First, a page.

Davis Marapira, deputy minister for agriculture, mechanisation and irrigation development (crop production) said to The Herald that farmers in Zimbabwe started delivering maize to the Grain Marketing Board (GMB) and that payments were made within seven days.
“There is a great improvement from last year as we would have received 450 000 tonnes this year compared to 145 000 tonnes last year, which means the deliveries have tripled due to the good rains and implementation of the Command Agriculture Scheme,” he added.
Marapira further said that about US$175,50mn has been paid to the farmers.
According to the source, Zimbabwe government has pegged the maize price at US$390 per tonne against the price of private buyers of US$360 in Command Agriculture drive.
The source further informed that the stakeholders in the Command Agriculture Scheme have raised US$450mn for grain purchases with payment being processed through treasury for the transparency reasons. In addition, the agriculture marketing authority in the country also secured US$62mn while millers came up with US$312mn to buy 800 000 tonnes.
Wonder Chabikwa, president of commercial farmers union in Zimbabwe, said that the country has adequate food requirements this year and that farmers are being paid on time. The source reported that Zimbabwe is expected to save more than US$200mn on its import bill since there will be no grain imports after the success of the Command Agriculture programme.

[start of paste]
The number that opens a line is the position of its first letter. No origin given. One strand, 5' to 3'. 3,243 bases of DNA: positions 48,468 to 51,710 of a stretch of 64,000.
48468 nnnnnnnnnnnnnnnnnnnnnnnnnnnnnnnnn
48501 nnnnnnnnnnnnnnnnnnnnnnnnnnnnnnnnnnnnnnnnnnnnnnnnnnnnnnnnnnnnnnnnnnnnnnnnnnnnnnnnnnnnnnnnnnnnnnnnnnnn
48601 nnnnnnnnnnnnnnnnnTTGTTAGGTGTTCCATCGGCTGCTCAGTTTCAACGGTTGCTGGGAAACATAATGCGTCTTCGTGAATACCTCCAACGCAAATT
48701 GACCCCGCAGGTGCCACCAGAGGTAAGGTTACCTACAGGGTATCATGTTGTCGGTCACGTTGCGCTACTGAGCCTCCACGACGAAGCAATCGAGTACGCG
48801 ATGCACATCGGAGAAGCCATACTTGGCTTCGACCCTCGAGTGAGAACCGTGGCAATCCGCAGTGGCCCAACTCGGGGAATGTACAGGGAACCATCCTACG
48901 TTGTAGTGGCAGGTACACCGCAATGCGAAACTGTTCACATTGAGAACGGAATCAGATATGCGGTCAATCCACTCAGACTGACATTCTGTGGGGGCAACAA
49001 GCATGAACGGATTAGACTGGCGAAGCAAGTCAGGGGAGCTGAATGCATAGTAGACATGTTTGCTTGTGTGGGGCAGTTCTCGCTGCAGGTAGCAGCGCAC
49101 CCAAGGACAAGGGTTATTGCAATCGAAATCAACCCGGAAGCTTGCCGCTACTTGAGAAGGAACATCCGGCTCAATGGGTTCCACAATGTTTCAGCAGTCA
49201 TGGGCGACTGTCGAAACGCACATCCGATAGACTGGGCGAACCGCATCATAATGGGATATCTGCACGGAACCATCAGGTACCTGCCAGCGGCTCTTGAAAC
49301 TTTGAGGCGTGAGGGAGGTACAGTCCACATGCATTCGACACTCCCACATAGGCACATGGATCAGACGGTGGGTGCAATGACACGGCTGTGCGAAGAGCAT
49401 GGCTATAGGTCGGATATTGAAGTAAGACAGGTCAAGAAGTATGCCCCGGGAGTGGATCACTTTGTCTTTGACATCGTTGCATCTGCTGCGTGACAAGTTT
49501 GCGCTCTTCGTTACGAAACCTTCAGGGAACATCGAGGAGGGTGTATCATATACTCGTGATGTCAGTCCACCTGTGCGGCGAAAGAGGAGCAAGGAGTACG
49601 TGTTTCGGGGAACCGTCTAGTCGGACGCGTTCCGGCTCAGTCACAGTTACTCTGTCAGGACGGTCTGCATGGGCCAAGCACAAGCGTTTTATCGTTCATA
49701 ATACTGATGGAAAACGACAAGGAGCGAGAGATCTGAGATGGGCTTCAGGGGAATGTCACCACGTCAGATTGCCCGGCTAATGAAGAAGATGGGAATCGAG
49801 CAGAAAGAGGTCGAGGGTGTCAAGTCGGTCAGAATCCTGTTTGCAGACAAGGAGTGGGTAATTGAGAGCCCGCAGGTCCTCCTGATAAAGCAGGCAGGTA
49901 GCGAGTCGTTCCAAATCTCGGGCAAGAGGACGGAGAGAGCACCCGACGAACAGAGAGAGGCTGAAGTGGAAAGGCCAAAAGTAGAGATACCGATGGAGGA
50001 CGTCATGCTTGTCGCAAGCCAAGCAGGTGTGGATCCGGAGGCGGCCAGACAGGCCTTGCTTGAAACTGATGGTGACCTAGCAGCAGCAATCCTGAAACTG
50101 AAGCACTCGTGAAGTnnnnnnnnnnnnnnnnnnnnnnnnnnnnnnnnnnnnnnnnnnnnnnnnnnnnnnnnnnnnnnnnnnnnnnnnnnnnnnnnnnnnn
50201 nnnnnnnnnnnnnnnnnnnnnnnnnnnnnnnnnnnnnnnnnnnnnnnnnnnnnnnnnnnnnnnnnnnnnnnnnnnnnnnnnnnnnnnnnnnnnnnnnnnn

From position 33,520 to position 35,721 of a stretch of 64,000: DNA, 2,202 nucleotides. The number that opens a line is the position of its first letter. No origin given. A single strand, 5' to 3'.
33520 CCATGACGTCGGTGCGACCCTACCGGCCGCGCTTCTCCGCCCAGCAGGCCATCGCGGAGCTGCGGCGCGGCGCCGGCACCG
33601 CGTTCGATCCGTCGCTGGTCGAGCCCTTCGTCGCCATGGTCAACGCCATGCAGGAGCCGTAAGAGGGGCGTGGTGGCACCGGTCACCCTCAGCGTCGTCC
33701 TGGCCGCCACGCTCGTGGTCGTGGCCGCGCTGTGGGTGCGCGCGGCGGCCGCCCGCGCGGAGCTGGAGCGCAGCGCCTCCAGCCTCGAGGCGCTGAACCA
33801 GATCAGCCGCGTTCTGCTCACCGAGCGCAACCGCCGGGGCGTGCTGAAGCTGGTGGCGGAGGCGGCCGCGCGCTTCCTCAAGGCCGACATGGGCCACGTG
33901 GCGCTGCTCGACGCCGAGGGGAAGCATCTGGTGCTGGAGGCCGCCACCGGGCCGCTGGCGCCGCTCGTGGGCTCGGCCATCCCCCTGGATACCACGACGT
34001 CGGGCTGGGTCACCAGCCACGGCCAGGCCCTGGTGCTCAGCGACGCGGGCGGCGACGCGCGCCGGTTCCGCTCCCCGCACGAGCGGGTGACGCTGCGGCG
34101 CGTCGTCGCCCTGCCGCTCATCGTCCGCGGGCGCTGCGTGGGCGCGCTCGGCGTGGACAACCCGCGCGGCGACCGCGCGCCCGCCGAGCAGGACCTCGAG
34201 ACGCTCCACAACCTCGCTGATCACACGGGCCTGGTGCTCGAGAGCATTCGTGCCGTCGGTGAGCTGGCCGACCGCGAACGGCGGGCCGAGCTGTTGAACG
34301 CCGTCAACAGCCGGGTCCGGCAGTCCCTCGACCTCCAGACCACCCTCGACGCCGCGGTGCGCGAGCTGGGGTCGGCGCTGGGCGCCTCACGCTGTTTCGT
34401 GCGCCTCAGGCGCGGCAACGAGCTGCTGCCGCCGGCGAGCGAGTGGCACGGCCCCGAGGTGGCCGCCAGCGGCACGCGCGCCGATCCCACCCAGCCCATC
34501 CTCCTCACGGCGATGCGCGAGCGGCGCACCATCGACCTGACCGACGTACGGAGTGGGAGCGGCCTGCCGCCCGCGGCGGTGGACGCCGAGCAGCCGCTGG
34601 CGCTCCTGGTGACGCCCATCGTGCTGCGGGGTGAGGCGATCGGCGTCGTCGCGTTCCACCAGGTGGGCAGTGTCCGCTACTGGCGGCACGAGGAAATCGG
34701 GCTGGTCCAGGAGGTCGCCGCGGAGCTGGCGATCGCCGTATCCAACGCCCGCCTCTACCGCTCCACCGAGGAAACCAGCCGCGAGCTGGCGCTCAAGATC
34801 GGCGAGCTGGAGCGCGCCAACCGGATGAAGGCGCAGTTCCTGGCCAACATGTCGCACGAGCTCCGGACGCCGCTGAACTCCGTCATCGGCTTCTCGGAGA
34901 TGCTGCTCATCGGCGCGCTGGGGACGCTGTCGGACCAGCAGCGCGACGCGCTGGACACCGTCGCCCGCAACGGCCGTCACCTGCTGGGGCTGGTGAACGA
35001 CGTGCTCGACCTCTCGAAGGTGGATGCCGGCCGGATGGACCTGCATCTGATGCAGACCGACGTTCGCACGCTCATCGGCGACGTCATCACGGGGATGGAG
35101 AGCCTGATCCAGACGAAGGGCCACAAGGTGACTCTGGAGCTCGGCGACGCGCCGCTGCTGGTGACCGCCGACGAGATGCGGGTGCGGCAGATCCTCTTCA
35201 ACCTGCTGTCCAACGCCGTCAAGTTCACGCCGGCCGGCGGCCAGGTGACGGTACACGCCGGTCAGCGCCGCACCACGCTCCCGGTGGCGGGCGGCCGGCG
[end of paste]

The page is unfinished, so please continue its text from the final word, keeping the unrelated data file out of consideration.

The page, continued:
Due to favourable rain and resource availability, some farmers are getting seven tonnes per hectare. The government has set up authorities across all districts in order to ensure swift transactions. In addition, satellite depots were put up in remote areas of the country to ensure that farmers do not have to travel long distances.
The official reported that Zimbabwe needs around 1.8mn tonnes of maize for human as well as livestock consumption annually.